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Using magnesium to compete with caesium: radioactive Coca-Cola

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Experiments with Tape RNA
Sydney Brenner Scientist
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I then started to do some preliminary experiments here, and I did an experiment which was never published but in fact is quite an interesting experiment, because it proved that no new ribosomes could be made and this experiment which… which involves the following. If you take bacteria and starve them of magnesium, then after a long period of time – they remain viable – they lose their ribosomes and they destroy them and they turn them over, and that means that when you start 'em up again, by giving them a good medium, they have to take a long time to make new ribosomes to get going. So what I said, 'Well, I'll do a quickie'. That's an… that's an experiment which you'll see if you're on the right grounds because if it is true that new ribosomes are made after phage infection, my destroying the old ones wouldn't have any… any effect, and they should just take off and do the same thing. Was absolutely… the experiment was beautifully clear because the fewer the ribosomes that you have as they destroy... so you let… you destroy them, you then infect them at different periods, and you ask how much virus can you make, and it goes down, and it goes down, and there comes a point where you don't make anything because of course after phage infection you don't make any ribosomes. So that said… you know, then I knew I have to be right. And then we went to California to do this experiment and that was a hilarious story which has been told by François because you go to do quite a difficult experiment – I mean, it's technically quite complex – and I have to do it in three weeks, and I didn't even know whether it would work, even if we could get it to work. And one of the terrible things is that everything started to fall apart in the density gradient. The ribosomes were not stable and so every experiment failed. These experiments were awful; they took a lot of expensive isotope, and you didn't know the answer until you had run it in a centrifuge for a day, and of course if anything went wrong, if the centrifuge broke down, it was really terrible. So kind of getting this through to the end in an intact form was… was a thing, and every experiment we did didn't work, and I remember people saying, 'Well, you know, you're… it's going to take a year's work of exploratory, you know, normal science, to do this', and one of the amusing things was of course Max Delbrück didn't believe this hypothesis of the unstable intermediate. We called it messenger RNA there, but we had another name for it; we called it Tape RNA – it was called that for a short while – just being the idea that the ribosomes were like players, you know, like a tape player, and you fed them with tape. Actually, in my mind that was the old Turing machine you see. You fed a tape into this machine and it would play out its results, so it was called tape, and it was the whole idea of a message tape, and that of course strikes one now today as obvious that that would be the analogy. But then it was a very… you know, very dramatic thing, and Max Delbrück… I said to François… I said, 'You know we're fine'. He said, 'Why?' I said, 'Max doesn't believe in it'. Because Max was marvellous; he was always wrong. There are marvellous stories told about Max. George Streisinger tells a story in his... in his essay on Max Delbrück that effectively he was met coming out of Max's office looking very depressed and someone said, 'What's the matter?' He says, 'Max likes my theory; it must be wrong'. So the whole idea of doing… so I told François, 'Don't bother, Max thinks it's wrong, it must be right, you see', so we had a tremendous episode – this has been told – but one of the interesting things was where do you go from this?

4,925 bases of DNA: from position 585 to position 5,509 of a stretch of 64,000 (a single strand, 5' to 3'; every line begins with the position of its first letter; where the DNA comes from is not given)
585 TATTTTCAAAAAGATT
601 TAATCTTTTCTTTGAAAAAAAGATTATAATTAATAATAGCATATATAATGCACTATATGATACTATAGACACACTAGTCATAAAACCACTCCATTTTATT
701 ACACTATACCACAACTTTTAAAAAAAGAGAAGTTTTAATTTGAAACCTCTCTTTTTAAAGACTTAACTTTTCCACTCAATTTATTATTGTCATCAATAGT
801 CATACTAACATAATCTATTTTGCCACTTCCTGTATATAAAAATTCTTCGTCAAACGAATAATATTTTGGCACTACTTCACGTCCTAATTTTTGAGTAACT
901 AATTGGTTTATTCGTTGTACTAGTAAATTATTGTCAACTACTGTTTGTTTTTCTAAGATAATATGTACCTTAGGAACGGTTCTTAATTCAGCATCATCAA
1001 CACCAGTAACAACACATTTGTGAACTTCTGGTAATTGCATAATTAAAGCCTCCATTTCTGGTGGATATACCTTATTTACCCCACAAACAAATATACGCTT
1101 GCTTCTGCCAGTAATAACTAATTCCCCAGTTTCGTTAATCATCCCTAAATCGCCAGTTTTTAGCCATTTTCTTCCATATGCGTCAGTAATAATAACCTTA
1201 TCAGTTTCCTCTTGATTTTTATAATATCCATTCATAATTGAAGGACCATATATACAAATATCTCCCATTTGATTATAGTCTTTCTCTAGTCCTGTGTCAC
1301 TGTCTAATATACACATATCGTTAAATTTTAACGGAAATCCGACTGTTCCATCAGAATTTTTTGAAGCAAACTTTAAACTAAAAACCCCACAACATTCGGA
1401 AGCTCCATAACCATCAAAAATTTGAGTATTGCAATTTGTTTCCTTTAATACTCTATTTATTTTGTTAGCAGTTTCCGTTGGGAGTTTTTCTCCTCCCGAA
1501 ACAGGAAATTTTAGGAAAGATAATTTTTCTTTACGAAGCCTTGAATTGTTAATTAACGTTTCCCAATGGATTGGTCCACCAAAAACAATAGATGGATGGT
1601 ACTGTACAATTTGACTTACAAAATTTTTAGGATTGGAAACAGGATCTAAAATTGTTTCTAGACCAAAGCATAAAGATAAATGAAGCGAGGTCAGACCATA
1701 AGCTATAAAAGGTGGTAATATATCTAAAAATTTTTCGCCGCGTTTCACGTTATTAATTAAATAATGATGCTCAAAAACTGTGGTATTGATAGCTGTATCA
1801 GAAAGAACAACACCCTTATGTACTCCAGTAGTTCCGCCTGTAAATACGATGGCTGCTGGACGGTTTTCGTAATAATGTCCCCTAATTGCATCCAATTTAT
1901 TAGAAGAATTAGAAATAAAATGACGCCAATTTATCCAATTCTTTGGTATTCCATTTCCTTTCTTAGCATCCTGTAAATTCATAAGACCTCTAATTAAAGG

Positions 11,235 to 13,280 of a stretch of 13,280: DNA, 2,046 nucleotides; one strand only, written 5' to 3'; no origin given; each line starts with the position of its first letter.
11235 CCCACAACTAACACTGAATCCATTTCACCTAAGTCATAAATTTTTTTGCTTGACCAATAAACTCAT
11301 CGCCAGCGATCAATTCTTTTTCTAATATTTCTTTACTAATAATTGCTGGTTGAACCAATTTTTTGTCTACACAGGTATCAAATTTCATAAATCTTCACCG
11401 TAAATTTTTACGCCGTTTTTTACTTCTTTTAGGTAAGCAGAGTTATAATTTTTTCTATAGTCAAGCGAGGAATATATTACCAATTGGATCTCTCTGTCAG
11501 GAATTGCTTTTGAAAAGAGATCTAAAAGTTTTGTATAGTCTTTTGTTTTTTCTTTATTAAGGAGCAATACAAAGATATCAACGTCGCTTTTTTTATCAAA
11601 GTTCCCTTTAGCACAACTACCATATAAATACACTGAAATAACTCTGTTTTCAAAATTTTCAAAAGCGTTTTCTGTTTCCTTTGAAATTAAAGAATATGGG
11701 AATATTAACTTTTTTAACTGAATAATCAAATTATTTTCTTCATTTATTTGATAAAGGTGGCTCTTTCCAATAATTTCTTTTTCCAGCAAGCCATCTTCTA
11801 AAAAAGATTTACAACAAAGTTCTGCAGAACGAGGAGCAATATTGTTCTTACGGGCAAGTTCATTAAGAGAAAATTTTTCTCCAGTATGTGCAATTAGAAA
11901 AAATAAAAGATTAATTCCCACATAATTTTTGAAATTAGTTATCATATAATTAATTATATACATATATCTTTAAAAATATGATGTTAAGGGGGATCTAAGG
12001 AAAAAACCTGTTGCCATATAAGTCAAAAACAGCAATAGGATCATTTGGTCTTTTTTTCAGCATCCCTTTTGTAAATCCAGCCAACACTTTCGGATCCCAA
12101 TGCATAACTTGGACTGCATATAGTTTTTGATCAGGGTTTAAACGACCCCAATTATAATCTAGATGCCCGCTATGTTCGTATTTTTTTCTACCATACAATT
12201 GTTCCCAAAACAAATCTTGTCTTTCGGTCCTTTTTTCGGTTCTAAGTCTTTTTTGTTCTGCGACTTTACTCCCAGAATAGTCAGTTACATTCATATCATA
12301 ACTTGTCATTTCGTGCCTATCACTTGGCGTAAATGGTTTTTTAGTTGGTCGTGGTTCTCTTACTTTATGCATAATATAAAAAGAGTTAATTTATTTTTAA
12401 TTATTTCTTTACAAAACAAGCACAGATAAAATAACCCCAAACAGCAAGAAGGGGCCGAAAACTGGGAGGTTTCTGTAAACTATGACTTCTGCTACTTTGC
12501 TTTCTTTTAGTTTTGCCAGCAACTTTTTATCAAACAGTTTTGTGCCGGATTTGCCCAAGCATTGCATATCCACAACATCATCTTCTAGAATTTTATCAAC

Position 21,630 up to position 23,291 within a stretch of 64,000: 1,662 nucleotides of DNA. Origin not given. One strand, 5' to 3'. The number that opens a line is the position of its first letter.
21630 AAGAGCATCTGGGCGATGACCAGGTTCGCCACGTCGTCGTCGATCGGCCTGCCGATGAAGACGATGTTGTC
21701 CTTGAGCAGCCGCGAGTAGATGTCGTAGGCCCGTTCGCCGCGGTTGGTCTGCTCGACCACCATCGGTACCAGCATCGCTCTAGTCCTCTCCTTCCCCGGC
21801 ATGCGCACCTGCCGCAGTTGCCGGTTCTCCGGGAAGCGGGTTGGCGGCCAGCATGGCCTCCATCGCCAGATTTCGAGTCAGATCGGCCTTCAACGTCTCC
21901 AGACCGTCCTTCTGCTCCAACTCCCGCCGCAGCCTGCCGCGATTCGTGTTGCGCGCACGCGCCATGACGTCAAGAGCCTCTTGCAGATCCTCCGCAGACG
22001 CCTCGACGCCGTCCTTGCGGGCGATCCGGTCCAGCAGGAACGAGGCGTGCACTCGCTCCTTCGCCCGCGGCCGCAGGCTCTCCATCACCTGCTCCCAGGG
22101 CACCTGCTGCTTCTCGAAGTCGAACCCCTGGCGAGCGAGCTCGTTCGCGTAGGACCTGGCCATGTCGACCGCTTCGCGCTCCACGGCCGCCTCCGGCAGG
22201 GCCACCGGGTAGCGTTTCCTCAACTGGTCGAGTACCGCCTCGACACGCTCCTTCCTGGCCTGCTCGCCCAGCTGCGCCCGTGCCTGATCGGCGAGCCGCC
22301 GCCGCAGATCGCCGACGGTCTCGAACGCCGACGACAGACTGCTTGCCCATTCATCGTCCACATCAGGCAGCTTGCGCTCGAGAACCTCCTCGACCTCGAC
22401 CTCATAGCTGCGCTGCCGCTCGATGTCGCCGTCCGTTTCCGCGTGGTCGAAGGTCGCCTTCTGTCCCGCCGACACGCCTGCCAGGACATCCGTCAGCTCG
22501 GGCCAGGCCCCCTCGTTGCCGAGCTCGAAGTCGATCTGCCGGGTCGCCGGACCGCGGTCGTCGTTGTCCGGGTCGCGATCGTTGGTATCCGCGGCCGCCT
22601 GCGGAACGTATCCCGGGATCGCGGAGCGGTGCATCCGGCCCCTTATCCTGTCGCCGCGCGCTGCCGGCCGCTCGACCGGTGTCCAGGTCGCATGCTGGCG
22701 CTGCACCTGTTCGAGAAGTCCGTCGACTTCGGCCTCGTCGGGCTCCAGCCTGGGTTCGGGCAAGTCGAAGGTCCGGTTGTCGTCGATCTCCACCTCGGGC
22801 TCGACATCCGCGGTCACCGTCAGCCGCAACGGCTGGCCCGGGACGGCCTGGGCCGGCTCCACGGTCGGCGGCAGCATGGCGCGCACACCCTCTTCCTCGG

South African Sydney Brenner was awarded the Nobel Prize in Physiology or Medicine in 2002. His joint discovery of messenger RNA, and, in more recent years, his development of gene cloning, sequencing and manipulation techniques along with his work for the Human Genome Project have led to his standing as a pioneer in the field of genetics and molecular biology.

Listeners: Lewis Wolpert

Lewis Wolpert is Professor of Biology as Applied to Medicine in the Department of Anatomy and Developmental Biology of University College, London. His research interests are in the mechanisms involved in the development of the embryo. He was originally trained as a civil engineer in South Africa but changed to research in cell biology at King's College, London in 1955. He was made a Fellow of the Royal Society in 1980 and awarded the CBE in 1990. He was made a Fellow of the Royal Society of Literature in 1999. He has presented science on both radio and TV and for five years was Chairman of the Committee for the Public Understanding of Science.

 

 


Listen to Lewis Wolpert at Web of Stories

 

 

Tags: California, François Jacob, Max Delbrück, George Streisinger, Alan Turing

Duration: 5 minutes, 6 seconds

Date story recorded: April-May 1994

Date story went live: 24 January 2008